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Opinion | Prev


Votes, not leadership

Ranabir Ray Choudhury

WITH every passing year, only one fact is becoming clear vis-a-vis the Indian political landscape, namely, that the politicians of today are far more interested in acquiring, and holding on to, power than in providing true political leadership to the peo ple. Admittedly, it is the primary business of politicians to acquire political power because it is only then that they will be able to translate their ideas (which they have placed before the people at the time of elections) into reality, in the process , hopefully, furthering the cause of the society they belong to. But has this been the case, say, during the past decade?

That the practice has been radically different is indicated by the absence of multi-faceted development of Indian society in recent years. India is essentially a poor country, the inference being that the majority of the electorate is poor. This being th e case, The large majority of politicians seeking the support of the electorate have no choice but to peddle development programmes in the run-up to elections to try and persuade voters to vote for them. But are these development programmes implemented a fter these politicians get the votes? The short answer is no. If they were, the country would have been better-placed today in terms of its economy and society generally.

The more important issue, however, is: why has the country been burdened by the sort of politicians who are more interested in politicking instead of doing their damned best to lift the poor out of the bottomless pit of hardship in which they have been t rapped? One answer could be that the post-Independence generations have been brought up in a social school which has relegated the cultivation of ideals and ideology to the backwaters of the curricula. This, in turn, seems to have given birth to a breed of politicians who have put their own personal interests above that of society. In other words, the country has got a crop of politicians it deserves which, in a way, underscores even further the seriousness of the moral crisis staring the nation in the face.

The seriousness of the situation stems basically from the fact that, in the given situation, the task of finding the right sort of politician for the nation -- not the Chandrababu Naidus, the Jayalalithas, the Karunanidhis, the Arjun Singhs, the Mamata B anerjees, the Sharad Pawars, the Ajit Singhs, the Pramod Mahajans, the George Fernandes', the Ram Vilas Paswans, and a host of others -- has become even more difficult not merely because the breed is already scarce but also because it will not be allowed to raise its head by the crowd the moment the majority perceives a threat to its vested interests.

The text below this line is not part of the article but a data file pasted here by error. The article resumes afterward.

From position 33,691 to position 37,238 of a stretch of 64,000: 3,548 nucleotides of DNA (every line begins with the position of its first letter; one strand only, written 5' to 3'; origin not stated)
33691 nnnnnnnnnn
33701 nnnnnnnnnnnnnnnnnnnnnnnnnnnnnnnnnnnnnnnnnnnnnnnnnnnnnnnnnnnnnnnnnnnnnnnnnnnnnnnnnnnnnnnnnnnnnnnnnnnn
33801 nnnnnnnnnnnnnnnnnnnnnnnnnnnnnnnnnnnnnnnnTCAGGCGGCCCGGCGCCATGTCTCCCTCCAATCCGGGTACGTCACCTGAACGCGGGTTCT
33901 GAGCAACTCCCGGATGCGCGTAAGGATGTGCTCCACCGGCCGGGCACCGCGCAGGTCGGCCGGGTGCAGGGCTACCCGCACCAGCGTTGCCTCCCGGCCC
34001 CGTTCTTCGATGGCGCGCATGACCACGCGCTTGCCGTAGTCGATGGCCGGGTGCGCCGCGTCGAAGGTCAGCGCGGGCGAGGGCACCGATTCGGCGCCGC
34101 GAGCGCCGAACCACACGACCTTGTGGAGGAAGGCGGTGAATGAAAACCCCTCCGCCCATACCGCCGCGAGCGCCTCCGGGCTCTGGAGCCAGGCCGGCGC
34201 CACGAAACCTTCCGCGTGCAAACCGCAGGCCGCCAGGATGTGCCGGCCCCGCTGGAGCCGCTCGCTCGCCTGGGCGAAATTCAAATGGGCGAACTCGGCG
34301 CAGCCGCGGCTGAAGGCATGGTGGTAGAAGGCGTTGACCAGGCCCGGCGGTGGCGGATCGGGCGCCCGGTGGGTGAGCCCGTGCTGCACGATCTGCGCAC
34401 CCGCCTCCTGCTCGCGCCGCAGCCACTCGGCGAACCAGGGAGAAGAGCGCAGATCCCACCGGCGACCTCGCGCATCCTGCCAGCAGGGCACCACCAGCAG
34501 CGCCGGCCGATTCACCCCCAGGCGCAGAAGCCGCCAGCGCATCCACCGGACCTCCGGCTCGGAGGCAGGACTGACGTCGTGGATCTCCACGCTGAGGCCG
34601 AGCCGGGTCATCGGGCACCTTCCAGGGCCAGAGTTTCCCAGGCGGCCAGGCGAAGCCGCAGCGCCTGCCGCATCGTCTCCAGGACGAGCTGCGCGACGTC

So where does the nation go from here? This is difficult question to answer because, in this particular case, one should always guard against the temptation of being too pessimistic in one's reading of the future for the simple reason that the fundamenta l interests of the nation are involved. Even at the cost of being a bit unrealistic, the nation's future should always be wrapped in Hope and Optimism because that is the only way the ideals espoused in 1947 can survive and eventually be attained, even i f the process is perceived to be a long and arduous one.

Even so, since it would be foolish to put on blinkers at a time when danger seem to be lurking in every nook and corner, it would perhaps be sensible to hoist the warning signal that unless our so-called political leaders reform their ways (which to some may be asking for the impossible), Indian society in general will continue to hurtle down the road of sharpening contradictions and eventual confrontation, for which no one but the `leaders' of today will have to be bear full responsibility.

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